Trade War Farm Aid

In this Thursday, June 20, 2019, photo, farmer Bernard Peterson leans on a tractor at his farm in Loretto, Ky. When the Trump administration announced a $12 billion aid package for farmers struggling under the financial strain of his trade dispute with China, the payments were capped. But records obtained by The Associated Press under the Freedom of Information Act show that many large farming operations easily found legal ways around the limits to collect big checks. At Peterson's farm, eight members of the family partnership collected a total $863,560 for crops they grow on over 15,000 acres in seven counties, including wheat and corn used at the nearby Maker's Mark bourbon distillery. Peterson said that it didn't make up for all their losses at a time when it was already hard to be profitable. The $1.65 per bushel aid payments for soybeans fell well short of losses he estimated at $2 to $2.50 per bushel, factoring in the loss of the Chinese market that took years to develop. (AP Photo/Dylan Lovan)

MINNEAPOLIS — When President Donald Trump’s administration announced a $12 billion aid package for farmers struggling under the financial strain of his trade dispute with China, the payments were capped. But many large farming operations had no trouble finding legal ways around them, records provided to The Associated Press under the Freedom of Information Act show.

The government paid out nearly $2.8 million to a Missouri soybean-growing operation registered as three entities at the same address. More than $900,000 went to five other farm businesses, in Indiana, Illinois, Tennessee and two in Texas. Three other farming operations collected more than $800,000. Sixteen more collected over $700,000. And the data lists more than 3,000 recipients who collected more than the $125,000 cap.

Recipients who spoke to AP defended the payouts, saying they didn’t cover their losses from the trade war, and they were legally entitled to them. U.S. Department of Agriculture rules let farms file claims for multiple family members or other partners who meet the department’s definition of being “actively engaged in farming.”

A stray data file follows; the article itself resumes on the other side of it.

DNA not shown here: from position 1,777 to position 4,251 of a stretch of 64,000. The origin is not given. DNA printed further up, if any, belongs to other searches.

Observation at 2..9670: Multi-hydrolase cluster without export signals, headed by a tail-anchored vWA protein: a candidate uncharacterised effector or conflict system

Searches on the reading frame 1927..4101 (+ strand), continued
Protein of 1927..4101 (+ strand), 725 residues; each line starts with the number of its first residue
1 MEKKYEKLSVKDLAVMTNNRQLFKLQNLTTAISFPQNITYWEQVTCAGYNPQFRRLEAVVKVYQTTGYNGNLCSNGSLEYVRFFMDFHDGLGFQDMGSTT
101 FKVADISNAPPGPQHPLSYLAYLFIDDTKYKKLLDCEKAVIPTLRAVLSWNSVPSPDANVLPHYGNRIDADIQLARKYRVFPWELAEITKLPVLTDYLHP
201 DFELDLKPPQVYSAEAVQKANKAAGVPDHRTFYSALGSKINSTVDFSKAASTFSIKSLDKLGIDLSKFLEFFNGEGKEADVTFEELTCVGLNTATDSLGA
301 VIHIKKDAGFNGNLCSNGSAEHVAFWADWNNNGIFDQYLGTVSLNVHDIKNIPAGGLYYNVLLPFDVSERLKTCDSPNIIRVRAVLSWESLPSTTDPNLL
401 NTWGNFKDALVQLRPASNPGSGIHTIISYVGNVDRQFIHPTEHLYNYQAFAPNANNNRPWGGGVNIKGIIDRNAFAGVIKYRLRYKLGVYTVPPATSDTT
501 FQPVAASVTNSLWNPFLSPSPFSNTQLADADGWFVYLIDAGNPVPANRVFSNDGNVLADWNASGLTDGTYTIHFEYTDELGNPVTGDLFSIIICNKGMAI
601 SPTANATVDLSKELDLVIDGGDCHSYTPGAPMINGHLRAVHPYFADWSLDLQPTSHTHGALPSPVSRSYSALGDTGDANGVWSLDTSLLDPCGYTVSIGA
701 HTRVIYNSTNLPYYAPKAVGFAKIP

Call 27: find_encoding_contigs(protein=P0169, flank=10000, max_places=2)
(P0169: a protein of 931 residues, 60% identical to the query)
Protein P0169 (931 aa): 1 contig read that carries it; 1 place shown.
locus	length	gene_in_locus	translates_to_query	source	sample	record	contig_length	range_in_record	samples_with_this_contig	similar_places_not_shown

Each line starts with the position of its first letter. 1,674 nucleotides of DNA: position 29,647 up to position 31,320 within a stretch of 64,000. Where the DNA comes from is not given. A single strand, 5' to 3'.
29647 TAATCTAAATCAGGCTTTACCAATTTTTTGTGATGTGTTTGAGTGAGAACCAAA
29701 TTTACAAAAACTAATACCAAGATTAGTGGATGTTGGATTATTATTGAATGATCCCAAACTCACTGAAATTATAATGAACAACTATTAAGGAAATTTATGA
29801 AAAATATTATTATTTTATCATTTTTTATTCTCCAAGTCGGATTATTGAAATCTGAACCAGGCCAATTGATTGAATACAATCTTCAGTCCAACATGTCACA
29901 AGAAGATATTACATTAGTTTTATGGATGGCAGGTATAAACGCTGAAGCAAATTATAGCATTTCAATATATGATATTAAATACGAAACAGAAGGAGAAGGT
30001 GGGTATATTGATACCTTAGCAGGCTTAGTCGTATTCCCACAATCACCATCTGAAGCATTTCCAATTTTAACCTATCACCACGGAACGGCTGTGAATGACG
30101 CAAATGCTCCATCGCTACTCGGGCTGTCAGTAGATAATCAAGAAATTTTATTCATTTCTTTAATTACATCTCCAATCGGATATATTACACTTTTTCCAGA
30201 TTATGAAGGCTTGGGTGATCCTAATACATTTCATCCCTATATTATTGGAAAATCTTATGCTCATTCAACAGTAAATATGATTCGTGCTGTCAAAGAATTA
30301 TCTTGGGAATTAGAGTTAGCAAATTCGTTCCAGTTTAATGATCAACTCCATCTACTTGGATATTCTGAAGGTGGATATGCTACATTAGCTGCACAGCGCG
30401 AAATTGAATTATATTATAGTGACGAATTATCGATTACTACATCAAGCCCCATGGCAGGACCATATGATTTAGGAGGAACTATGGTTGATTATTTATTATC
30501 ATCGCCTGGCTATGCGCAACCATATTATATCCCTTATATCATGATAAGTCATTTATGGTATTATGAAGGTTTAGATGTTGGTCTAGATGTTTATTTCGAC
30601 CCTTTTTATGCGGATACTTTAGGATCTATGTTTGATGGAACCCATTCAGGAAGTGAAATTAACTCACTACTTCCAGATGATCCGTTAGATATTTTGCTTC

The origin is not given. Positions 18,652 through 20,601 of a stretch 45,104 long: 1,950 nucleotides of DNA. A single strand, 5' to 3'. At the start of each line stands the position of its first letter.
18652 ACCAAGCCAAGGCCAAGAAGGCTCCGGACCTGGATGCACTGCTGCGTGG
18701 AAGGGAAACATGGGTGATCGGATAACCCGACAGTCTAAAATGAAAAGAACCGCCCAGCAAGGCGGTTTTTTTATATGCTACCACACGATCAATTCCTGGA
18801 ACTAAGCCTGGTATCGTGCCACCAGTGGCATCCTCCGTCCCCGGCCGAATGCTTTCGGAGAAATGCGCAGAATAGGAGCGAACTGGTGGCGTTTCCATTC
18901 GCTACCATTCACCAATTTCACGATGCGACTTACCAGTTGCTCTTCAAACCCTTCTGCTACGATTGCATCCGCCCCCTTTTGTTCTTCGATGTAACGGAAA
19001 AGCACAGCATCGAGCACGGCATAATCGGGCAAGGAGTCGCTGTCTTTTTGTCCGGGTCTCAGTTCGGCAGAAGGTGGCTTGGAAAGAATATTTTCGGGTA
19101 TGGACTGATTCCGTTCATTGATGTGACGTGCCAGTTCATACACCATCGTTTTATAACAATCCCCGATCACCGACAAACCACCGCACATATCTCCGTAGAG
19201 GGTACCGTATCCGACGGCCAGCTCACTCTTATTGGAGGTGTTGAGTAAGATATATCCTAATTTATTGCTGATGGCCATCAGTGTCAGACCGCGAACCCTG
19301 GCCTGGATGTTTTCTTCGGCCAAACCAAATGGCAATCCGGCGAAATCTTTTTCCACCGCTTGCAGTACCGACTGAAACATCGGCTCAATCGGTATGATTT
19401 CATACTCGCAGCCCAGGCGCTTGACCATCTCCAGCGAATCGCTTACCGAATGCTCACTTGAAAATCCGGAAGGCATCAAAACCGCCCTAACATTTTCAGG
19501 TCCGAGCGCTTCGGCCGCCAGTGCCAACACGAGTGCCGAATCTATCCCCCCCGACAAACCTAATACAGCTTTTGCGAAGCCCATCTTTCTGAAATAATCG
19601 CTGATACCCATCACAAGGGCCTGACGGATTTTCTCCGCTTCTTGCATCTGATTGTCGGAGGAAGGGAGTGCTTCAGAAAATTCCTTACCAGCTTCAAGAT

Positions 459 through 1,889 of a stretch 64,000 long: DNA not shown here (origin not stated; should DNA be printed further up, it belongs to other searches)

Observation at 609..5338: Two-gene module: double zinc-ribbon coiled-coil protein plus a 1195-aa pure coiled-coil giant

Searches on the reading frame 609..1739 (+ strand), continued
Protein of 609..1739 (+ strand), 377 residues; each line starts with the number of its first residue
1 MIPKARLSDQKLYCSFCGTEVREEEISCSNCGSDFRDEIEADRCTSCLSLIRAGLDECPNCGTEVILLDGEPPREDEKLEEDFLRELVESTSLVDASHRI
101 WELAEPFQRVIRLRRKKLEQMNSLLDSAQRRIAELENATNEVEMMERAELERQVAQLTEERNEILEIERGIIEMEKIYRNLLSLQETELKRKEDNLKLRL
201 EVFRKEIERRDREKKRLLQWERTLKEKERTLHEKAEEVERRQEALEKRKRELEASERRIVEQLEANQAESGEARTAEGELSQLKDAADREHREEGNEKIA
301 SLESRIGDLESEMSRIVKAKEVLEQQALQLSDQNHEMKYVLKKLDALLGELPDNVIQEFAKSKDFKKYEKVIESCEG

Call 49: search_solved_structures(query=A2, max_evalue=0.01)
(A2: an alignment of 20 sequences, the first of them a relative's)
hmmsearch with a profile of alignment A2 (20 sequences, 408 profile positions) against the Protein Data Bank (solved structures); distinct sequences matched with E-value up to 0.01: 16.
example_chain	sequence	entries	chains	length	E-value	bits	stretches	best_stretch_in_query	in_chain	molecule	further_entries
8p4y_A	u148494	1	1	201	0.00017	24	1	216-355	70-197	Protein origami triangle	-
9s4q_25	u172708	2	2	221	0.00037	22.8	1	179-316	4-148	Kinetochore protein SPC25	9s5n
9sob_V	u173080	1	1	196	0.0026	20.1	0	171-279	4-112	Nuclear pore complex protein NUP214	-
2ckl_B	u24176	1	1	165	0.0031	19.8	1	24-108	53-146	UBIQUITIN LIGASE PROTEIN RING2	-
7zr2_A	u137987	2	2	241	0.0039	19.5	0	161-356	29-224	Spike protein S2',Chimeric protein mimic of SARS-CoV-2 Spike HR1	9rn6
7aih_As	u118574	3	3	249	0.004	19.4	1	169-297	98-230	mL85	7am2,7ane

But critics including U.S. Sen. Charles Grassley, an Iowa Republican who has long fought for subsidy limits, say it’s the latest example of how loopholes in federal farm subsidy programs allow large farms to collect far more than the supposed caps on that aid.

Grassley said in a statement to AP that some of the nation’s largest farms are receiving huge subsidies “through underhanded legal tricks. They’re getting richer off the backs of taxpayers while young and beginning farmers are priced out of the profession. This needs to end. The Department of Agriculture needs to re-evaluate its rules for awarding federal funds and conduct more thorough oversight of where it’s funneling taxpayer dollars.”

USDA officials defended the program, saying they believe its rules are being followed and that the department has procedures in place to audit recipients.

About 83% of the aid under the Market Facilitation Program has gone to soybean farmers because they’ve suffered the most under China’s retaliatory tariffs. The program sets a $125,000 cap in each of three categories of commodities: one for soybeans and other row crops, one for pork and dairy, and one for cherries and almonds. But each qualified family member or business partner gets their own $125,000 cap for each category. Farmers who produce both soybeans and hogs, for example, would have separate caps for each and could thus collect $250,000.

Data provided to AP from the USDA show that the biggest beneficiary has been the DeLine Farms Partnership and two similarly named partnerships registered at the same address in Charleston, Missouri, that collected nearly $2.8 million combined. They’re led by Donald DeLine and his wife, Lisa DeLine. They referred calls to their attorney, Robert Serio of Clarendon, Arkansas, who said the three partnerships qualified legally and probably could have qualified for more if not for the caps. He said each partnership farms around 27,000 acres and is made up of eight or nine partners who all meet the “actively engaged” requirement.

At Peterson Farms in Loretto, Kentucky, eight members of the family partnership collected a total $863,560 for crops they grow on over 15,000 acres in seven counties, including wheat and corn used at the nearby Maker’s Mark bourbon distillery.

Co-owner Bernard Peterson said that it didn’t make up for all their losses at a time when it was already hard to be profitable. The $1.65 per bushel aid payments for soybeans fell well short of losses he estimated at $2 to $2.50 per bushel, factoring in the loss of the Chinese market that took years to develop.

(0) comments

Welcome to the discussion.

Keep it Clean. Please avoid obscene, vulgar, lewd, racist or sexually-oriented language.
PLEASE TURN OFF YOUR CAPS LOCK.
Don't Threaten. Threats of harming another person will not be tolerated.
Be Truthful. Don't knowingly lie about anyone or anything.
Be Nice. No racism, sexism or any sort of -ism that is degrading to another person.
Be Proactive. Use the 'Report' link on each comment to let us know of abusive posts.
Share with Us. We'd love to hear eyewitness accounts, the history behind an article.